03 Jun 2017

New Panasonic AU-EVA1 will have 5.7K RAW output and cost less than $8000

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The new AU-EVA1: 5.7K RAW for less than $8K The new AU-EVA1: 5.7K RAW for less than $8K Panasonic

I’ve almost lost count of the times I’ve heard video makers say to me “If only Panasonic would make a camera somewhere between the GH5 and the VariCam LT cameras." Now it has.

In fact, it was a bit like deja vu when marketing managers from Panasonic told us that “for cinema-style acquisition, we realised that there was a space between the GH5 and VariCam LT.”

All of which raises the question of what a camera that’s halfway between two quite dissimilar devices would look like. The GH5 is a DSLR-like mirrorless still and video camera. The VariCam Lt is a fully-fledged cinema camera that’s widely used in TV drama and independent films.

The specifications of the EVA1 are intriguing. It has a 5.7K sensor from which is derived a DCI 4K output. We don’t have confirmation of this but from the language used in Panasonic’s press release, we’re assuming that the DCI 4K is calculated by downsampling from the entire 5.7K sensor. We also assume that 4K (UHD), 2K, FHD and 720p are similarly downsampled. A future upgrade will offer a full 5.7K raw output (to an external recorder).


In common with the VariCam 35 and VariCam LT, the EVA1 has dual native ISOs. What does this mean? On the VariCams, you can set the ISO to either 800 or 5000 with no degradation or additional noise with the faster setting. We don’t know yet what the EVA1’s dual ISOs will be because the camera is currently being tested, but you can expect something similar to the VariCams, we would assume.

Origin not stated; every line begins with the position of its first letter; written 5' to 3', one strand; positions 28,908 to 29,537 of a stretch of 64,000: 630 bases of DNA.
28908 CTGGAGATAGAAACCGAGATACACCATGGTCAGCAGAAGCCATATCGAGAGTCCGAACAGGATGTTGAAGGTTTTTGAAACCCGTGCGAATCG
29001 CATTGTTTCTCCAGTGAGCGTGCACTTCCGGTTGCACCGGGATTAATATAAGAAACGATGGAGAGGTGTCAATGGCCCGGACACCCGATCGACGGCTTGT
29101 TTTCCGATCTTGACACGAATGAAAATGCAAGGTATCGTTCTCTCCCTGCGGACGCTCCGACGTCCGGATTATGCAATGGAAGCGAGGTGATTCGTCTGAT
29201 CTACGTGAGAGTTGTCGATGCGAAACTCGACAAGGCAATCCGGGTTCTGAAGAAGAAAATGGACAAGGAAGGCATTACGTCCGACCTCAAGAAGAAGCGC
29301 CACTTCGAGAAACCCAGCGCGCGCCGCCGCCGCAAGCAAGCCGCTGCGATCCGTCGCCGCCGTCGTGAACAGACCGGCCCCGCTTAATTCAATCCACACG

The new camera comes with V-Log/V-Gamut to capture a wide dynamic range and for colour space that’s “even larger than film”.

The body weighs 1.2kg and is compact (17cm x 13.5cm x13.3cm) and has a removable handgrip.

Storage is SD cards - very much cheaper than speedier CFast cards. Probably for this reason there’s no internal RAW recording, but RAW output will be enabled later.


We’ve not been given any detailed information about recording formats, codecs and bitrates, except that there will be several compression formats and up to 10-bit 4:2:2, “even in 4K”.

The new camera has a native EF mount, giving access to a huge range of lenses to fit virtually all budgets. Electronic Image Stabilisation is included, as is an integrated ND with 2,4 and 6 stops. Intriguingly, there’s a switchable Infra Red Cut filter that’s moved in and out of the sensor’s path with a button push.

Audio inputs are dual balanced XLR and there are 4K video outputs in HDMI and SDI.

All of sudden, we have some major action in the affordable cinematography marketplace. the new AG-EVA1 isn’t going to be available until the fall, but all the signs are positive. It’s in-between two already great cameras. That can only mean good things.

More as soon as we get it.

David Shapton

David is the Editor In Chief of RedShark Publications. He's been a professional columnist and author since 1998, when he started writing for the European Music Technology magazine Sound on Sound. David has worked with professional digital audio and video for the last 25 years.

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